While there was never any surprise that both 2016 US presidential election candidates garnered a fair share of publicity, it wasn’t just their views or personalities that grabbed headlines. Political advertising, particularly on digital channels, has become more prevalent and important than ever during this election season and brand marketers can learn an awful lot from it.
According to a Borrell Associates study, political ad spending is projected to reach a record $11.4 billion this year, with $1 billion of that on digital media. These moments of significant digital advertising investment do much to fuel brand marketers with insights and best practices.
Brand marketers and candidates alike are working toward the same fundamental goal. They want to understand what motivates people to take action, then take that information and use it to achieve a specific purpose. This points to why actionable data and insights are so important in brand and marketing politics.
If used correctly, data and insights can not only help sway an audience on the fence, but also reach a relevant audience that is active in the decision-making process. How do marketers, political or otherwise, truly discern the type of insights that will help them exceed their goals? With the variety of digital channels necessary to reach audiences expanding exponentially, clearly marketers cannot simply put all their eggs in one basket to guide campaigns.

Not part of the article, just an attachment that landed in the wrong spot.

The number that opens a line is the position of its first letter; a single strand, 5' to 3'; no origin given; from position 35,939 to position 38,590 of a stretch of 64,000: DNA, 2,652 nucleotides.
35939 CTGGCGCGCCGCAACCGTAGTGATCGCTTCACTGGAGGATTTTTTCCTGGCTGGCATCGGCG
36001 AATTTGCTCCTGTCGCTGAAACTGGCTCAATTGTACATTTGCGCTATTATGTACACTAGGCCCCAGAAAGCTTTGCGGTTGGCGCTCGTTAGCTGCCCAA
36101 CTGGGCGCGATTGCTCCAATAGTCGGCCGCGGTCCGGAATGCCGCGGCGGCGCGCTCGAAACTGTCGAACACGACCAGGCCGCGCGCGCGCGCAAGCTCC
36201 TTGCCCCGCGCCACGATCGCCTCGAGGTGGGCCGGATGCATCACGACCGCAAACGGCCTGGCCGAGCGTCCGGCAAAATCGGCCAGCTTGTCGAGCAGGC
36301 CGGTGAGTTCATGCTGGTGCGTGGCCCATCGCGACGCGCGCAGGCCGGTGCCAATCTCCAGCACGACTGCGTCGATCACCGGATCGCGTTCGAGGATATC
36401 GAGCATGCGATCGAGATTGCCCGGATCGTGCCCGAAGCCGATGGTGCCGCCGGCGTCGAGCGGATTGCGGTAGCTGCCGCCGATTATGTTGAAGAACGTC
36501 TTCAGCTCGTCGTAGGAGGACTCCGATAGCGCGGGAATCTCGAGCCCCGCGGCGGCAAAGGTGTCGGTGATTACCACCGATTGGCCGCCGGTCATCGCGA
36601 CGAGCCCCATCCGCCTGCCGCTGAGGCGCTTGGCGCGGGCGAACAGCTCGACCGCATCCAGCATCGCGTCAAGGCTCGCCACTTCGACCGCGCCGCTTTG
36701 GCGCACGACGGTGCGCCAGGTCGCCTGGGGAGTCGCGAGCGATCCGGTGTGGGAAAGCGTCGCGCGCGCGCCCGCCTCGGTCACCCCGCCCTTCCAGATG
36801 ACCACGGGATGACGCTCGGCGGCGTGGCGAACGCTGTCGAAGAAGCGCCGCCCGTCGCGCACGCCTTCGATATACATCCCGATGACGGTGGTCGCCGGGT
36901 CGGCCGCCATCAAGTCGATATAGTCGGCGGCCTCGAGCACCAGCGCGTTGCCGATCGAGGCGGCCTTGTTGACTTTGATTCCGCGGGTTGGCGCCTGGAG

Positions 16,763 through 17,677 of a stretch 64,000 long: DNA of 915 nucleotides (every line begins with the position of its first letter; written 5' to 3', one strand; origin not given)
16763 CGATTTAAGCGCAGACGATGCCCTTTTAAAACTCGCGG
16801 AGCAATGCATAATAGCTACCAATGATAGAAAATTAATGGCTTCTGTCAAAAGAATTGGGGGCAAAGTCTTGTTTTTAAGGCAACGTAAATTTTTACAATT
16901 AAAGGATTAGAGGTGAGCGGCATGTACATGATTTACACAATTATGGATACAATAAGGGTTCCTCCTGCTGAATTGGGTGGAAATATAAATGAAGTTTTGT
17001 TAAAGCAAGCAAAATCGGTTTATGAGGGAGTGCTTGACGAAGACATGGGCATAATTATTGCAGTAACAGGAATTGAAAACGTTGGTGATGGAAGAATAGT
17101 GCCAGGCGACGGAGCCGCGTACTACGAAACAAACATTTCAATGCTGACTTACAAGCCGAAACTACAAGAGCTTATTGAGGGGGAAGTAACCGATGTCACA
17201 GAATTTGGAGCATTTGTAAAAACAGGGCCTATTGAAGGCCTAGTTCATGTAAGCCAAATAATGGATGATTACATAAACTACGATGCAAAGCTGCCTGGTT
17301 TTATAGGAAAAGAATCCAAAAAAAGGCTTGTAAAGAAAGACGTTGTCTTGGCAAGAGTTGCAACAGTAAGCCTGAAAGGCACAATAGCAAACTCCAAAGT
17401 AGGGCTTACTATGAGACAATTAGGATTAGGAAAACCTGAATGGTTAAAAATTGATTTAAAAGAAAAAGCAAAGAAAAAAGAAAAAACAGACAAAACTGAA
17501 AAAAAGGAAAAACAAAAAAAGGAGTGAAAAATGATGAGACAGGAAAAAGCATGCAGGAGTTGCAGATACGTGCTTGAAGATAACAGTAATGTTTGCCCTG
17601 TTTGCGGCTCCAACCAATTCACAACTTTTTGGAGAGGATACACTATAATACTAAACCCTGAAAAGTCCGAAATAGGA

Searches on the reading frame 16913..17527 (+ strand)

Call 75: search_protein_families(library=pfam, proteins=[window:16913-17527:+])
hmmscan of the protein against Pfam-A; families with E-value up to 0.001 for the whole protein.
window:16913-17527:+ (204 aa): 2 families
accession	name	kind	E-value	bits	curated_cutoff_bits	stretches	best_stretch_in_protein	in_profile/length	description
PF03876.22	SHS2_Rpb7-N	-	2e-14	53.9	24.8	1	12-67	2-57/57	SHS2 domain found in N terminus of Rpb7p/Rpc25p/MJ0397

For example, although social data is interesting and important, it is only one component in understanding the complete consumer, or in the case of politics, the voter. Most people are reluctant to share what means something to them on social media, relating to sensitive political issues. According to Global Web Index, only 42% of users who visit social media sites each month make active contributions, displaying this vocal minority in full effect. In politics, social data represents a vocal minority, creating a platform for voters who elect to share (often extreme) opinions.
In order for brands and candidates to gain a comprehensive view and understand what matters to consumers and voters, they must look more broadly at the type of content that engages them – beyond their social sentiments – across the web, mobile, display and video. This helps marketers gain a host of advantages in their attempt to understand audiences and anticipate their needs. A marketer with actionable, real-time insights connected to brand associations, offers a more accurate, in-the-moment, snapshot of audience sentiment and interests.
We saw the power of this approach again in the US with Ted Cruz’s political campaign, which was open about how it used advanced data modeling during the Iowa caucuses to ‘invent positions for the candidate that would resonate with Iowa voters’. Cruz was able to identify key sentiment among voters and align his candidacy around the issues they cared about most.
By understanding voters on a more personal level, Cruz was able to activate that data, take a stand on important local issues, win the Iowa Caucus and Texas, among a few others, before eventually falling short to the new President-elect Donald Trump.
We may only see political advertising’s prevalence every two or four years, but the lessons brand advertisers can learn from the presidential campaigns reaches far beyond debates and elections.
By developing strategies rooted in understanding and activating on comprehensive digital content engagement data and consumer sentiment, advertisers can serve effective and meaningful campaigns to influence audiences.
By David Barker, EMEA managing director at Amobee
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